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Archive for Friday, February 17, 2012

Federal court camera experiment begins

February 17, 2012

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— A pilot project to study the impact of cameras in federal courthouses began this week in Topeka with the recording of a civil case concerning water use in Douglas County.

Four video cameras focused on the witness stand, the lectern where lawyers ask questions, the judge’s bench and a desk where evidence is displayed during the proceedings Thursday. The courtroom deputy, Pam Patton, controlled the zoom and changed the court angle under the judge’s direction from her desk in front of the judge’s bench.

The proceedings were not streamed live but could be viewed online a few hours after the hearing. Viewers can see all four screens simultaneously.

The judge in the water case, U.S. District Judge Julie Robinson, is chairwoman of the Court Administration and Case Management Committee, which is running the three-year pilot involving more than 100 U.S. District Court judges. In Kansas, District Court Judges Kathryn Vratil, J. Thomas Marten, Carlos Murguia, Eric Melgren and Robinson are taking part.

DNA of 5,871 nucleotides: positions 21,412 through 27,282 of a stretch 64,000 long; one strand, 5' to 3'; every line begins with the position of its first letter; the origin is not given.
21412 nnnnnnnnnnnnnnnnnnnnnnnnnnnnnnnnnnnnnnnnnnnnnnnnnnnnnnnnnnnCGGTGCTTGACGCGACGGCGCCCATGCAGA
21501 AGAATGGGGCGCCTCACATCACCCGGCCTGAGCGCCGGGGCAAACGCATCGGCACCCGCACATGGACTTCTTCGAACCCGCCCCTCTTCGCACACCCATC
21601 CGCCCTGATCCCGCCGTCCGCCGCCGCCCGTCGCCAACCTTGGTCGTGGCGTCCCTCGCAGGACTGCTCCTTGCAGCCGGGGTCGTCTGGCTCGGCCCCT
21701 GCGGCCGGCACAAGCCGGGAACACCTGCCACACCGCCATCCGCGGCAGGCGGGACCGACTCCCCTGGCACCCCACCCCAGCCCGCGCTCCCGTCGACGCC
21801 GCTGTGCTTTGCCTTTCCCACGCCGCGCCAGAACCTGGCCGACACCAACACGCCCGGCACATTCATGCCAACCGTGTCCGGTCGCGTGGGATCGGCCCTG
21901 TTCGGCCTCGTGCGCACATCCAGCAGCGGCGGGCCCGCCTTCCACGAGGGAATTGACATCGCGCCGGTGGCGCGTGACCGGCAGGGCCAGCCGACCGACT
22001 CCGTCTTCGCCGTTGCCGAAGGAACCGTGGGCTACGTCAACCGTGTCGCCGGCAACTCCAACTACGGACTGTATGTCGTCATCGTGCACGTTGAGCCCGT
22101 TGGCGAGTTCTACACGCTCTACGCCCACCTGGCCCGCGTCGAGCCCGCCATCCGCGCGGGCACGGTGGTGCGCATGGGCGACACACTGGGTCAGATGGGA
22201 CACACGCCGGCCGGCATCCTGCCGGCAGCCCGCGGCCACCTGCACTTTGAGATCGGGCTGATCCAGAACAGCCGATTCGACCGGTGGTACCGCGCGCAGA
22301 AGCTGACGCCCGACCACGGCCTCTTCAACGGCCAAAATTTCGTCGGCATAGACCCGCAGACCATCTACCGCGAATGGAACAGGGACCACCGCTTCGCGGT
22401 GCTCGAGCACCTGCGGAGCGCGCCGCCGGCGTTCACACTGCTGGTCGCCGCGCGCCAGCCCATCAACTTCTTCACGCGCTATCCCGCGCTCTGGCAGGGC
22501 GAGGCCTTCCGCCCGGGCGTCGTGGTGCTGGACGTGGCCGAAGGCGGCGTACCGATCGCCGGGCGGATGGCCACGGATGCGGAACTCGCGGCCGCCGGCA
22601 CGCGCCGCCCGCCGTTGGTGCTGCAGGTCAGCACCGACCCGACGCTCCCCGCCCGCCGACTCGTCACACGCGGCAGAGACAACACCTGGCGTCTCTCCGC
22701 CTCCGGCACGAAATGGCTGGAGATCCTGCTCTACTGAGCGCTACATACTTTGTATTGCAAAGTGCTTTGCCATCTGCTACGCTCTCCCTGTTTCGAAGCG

Civil bench and jury trials, as well as civil motions hearings will be recorded and available online for viewing or downloading under the project approved by the Judicial Conference of the United States in March 2011.

In the case before the court Thursday, a rural water district sued the city of Eudora over the city’s 2007 annexation of part of the water district, alleging federal statutes protected the district from the city’s annexation.

The attorneys, Curtis Tideman and Steven Harris, said the cameras had no effect on how they argued the case.

“It didn’t make any difference to me,” said Tideman, an Overland Park attorney. “I forgot about it once I started arguing.”

“They wanted to study the system, and that was OK with me,” said Steven Harris, a Tulsa, Okla., attorney.

Robinson didn’t make a ruling Thursday.

The camera project has ground rules, including:

• Only civil cases will be videotaped because a federal rule prohibits criminal cases from being photographed;

• The plaintiff, defendant and judge must agree to the videotaping;

• The camera can be turned off if a witness is concerned about being videotaped;

• No still photographs will be shot:

• Only court employees will operate the cameras;

• Jury selection won’t be videotaped because sensitive information about prospective jurors could emerge.

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